Ecker and Gray: What's Behind All the Claims?


November 06, 1994

Having spent my summer fighting the deception and misrepresentation bandied about by Jack Kent Cooke's hired guns, I thought I'd heard it all. Then came the media-sponsored "Stop Susan Gray Movement." The portrayal is nothing like the compassionate lady I have known the past five years who, through her research and analytical skills, has been committed to helping communities protect their quality of life.

As a Republican who has occasionally been embarrassed by my party's tactics, I find it laughable that Chuck Ecker, the developers, zoning lawyers and lobbyists have the nerve to call Susan "elitist." . . .

Addressing the most serious misstatements:

* The "anti-growth" picture painted by The Sun is colored by its strong support for most of the county's recent pro-development initiatives. Susan supports prior county growth levels (about 60,000 new residents between 1990 and 2010) because of the magnitude of infrastructure projects a higher level requires. Ecker supports the 1990 General Plan level of growth of an additional 100,000 residents (67 percent greater). How do you label Susan "anti-growth" when she's willing to add 60,000? . . .

* The Sun paints the referendum of comprehensive rezoning as some bizarre idea, although its basic concept of democratic decision-making has been referred to by the Supreme Court and the Maryland Court of Appeals as "a devotion to democracy." It's hard to challenge the referendum as a shift of most zoning power from the County Council to the county executive on the basis that the executive will gain the power of veto, since comprehensive rezoning only takes place once every six to 10 years. The everyday zoning administration is totally unaffected by the referendum. It's actually silly for The Sun to claim that Susan is attempting a power grab through the executive veto, since this theory anticipates that she would veto a new general plan or comprehensive rezoning in order to keep the current versions that she has waged battle against. Logic anyone? . . .

* Bond affordability: The Sun challenged Susan's integrity on this issue (Editorial, Oct. 11); however, The Sun misrepresented her position. There are four general measures of bond affordability. The first is fixed in the charter as an ultimate limit, but has little relation to economics. The Sun accused Susan of claiming that this legal limit was about to be reached; however, a review of the transcript shows that she did not refer to this largely irrelevant limit. . . .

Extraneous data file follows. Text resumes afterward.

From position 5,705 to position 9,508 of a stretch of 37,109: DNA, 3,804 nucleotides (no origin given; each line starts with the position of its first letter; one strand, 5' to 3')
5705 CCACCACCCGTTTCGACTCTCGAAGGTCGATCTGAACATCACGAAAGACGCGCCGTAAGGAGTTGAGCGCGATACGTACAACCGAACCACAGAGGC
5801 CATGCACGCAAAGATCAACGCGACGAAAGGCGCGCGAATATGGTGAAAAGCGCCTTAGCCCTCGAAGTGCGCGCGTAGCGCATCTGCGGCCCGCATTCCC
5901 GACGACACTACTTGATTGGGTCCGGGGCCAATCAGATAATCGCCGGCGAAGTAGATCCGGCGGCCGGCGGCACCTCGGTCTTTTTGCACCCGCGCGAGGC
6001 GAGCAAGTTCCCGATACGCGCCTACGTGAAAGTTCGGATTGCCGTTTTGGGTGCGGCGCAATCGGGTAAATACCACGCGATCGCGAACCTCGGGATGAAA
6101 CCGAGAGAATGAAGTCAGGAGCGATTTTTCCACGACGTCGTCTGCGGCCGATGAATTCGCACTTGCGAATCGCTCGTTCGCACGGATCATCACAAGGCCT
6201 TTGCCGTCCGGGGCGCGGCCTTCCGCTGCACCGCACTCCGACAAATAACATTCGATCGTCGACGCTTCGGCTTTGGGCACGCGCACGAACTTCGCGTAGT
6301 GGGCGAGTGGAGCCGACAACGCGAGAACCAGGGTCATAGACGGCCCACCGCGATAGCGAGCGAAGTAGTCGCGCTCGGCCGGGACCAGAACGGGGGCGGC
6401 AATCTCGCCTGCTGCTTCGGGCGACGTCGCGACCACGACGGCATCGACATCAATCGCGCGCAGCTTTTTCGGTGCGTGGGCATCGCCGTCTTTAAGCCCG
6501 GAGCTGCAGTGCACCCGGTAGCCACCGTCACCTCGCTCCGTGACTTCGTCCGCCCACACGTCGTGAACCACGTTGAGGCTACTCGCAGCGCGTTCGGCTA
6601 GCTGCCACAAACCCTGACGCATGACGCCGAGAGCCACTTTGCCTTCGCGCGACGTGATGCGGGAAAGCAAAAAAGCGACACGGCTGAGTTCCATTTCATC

Last, why hasn't The Sun seen fit to let voters know that Ecker has raised almost $300,000 -- at least $125,000 of which is from the development community? Ecker ran campaign ads in 1990 criticizing Liz Bobo for raising over $100,000. Ecker said "when the Howard County executive is thinking more about special interests and the next election than about what's in the best interest of all the people of Howard County, it's time for a change." Ecker had a good point. Too bad he didn't live up to it. ..

Thomas E. Dernoga


Funny thing about politics and campaigns. Sometimes, it is hard to see the actual candidate behind the veil of smoke and spin. The picture of Susan Gray painted for us by her campaign is a dedicated advocate of the people, a planner with vision, an attorney who has successfully defended the rights of the people through repeated court battle with nasty developers and non-compliant county and state officials.

I must admit that I was impressed by what I read and decided to look at the case files down at the courthouse. What I saw was unsettling.

Susan Gray's activities only appear to have caused the county to spend our tax money responding to incomplete demands for information and defending lawsuits. She was not successful in any of the cases or zoning appeals I looked at, either for herself or on behalf of a citizen of Howard County. All but one have been dismissed. . . .

Mrs. Gray has filed three lawsuits under Maryland's Public information Act claiming that documents were being intentionally withheld -- two against Howard County and one against the State Highway Administration.

Her first case against Howard County was dismissed because she would not identify the documents that were being withheld, though she claimed to know they existed.

The second case was dismissed because she neither identified the documents (again) nor backed up her statements with the sworn affidavit required by the Public Information Act despite being given a chance to do so by the judge.

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